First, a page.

Our a is 4, which is greater than 0. That means we can check for an upper bound on the roots. We do that by checking the signs of the quotient. Yes, more sign checking. That never gets old. /sarcasm
Anyway, the signs are all positive, which is good. That means we've found an upper bound. There are no roots for this function that are larger than 4. That means we don't have to check +8 or +16. We like to hear that. /not sarcasm
Now we do the same thing to check -4, with just a few changes. Our a is negative, so we can only check for lower bounds. Those are the rules, even if they aren't written on a sign.
This time, we want to see if the signs of the quotient alternate. That is, do they go (–) (+) (–) (+) or the other way around, without missing a beat? If they do, then we have a lower bound. And they do, because we can choose how we treat zeros. We have a lower bound. We know that -8 and -16 aren't roots. And knowing is half the battle. The other half is actually fighting, so we never get that far.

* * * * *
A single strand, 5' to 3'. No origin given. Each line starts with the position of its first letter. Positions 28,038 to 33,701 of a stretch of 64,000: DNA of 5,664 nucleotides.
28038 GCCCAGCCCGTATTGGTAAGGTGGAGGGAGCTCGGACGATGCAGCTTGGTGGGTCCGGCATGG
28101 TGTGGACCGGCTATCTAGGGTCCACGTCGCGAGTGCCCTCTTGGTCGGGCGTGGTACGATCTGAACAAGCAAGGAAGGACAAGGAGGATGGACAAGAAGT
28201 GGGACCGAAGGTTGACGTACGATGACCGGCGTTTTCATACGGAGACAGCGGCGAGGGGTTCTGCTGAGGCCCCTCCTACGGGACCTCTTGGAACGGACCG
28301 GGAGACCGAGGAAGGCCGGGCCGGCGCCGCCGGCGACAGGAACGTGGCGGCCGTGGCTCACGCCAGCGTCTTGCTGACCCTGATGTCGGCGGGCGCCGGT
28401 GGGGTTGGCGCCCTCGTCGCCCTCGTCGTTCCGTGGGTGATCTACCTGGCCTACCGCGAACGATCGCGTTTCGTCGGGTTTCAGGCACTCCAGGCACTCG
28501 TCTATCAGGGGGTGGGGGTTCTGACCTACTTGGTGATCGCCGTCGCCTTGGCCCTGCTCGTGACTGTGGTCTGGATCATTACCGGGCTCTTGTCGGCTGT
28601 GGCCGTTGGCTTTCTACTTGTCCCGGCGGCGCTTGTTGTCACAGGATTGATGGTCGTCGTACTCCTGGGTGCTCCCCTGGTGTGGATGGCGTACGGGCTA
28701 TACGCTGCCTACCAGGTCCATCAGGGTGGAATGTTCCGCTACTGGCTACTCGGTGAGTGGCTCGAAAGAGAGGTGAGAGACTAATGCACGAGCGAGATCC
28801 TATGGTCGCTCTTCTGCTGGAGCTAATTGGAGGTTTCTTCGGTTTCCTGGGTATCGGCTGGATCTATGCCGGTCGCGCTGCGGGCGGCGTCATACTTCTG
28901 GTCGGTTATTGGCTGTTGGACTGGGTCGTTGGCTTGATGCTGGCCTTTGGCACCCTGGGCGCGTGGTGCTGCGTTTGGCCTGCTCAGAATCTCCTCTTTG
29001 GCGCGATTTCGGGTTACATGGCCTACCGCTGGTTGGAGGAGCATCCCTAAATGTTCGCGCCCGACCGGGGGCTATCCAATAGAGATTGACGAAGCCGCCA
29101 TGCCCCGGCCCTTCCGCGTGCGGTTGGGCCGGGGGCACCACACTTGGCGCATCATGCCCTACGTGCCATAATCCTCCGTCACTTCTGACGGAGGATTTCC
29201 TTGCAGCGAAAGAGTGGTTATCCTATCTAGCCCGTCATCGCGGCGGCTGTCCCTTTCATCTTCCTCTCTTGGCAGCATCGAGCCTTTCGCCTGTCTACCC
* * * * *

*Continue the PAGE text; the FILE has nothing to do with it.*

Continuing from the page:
When we looking for the roots of a polynomial, start off with Descartes. See how many positive and negative real roots there are. Then use the Rational Root Theorem to find potential real roots. Dive right into using synthetic division to test them. Even when we fail to find a root, we can check to see if we've stumbled up a bound.
One thing to remember is, when checking the bounds, to treat a zero as either positive or negative, depending on what will give us the most information given the circumstances. Turn those zeros into root-finding heroes.
Up until now, we've used the Remainder Theorem to find roots, and then used synthetic division afterwards to find the quotient and find more factors. Now that we can check the bounds on the roots, we suggest going straight to synthetic division. If we happen to stumble upon an upper or lower bound, we can save a lot of time, and the RT won't do that for us.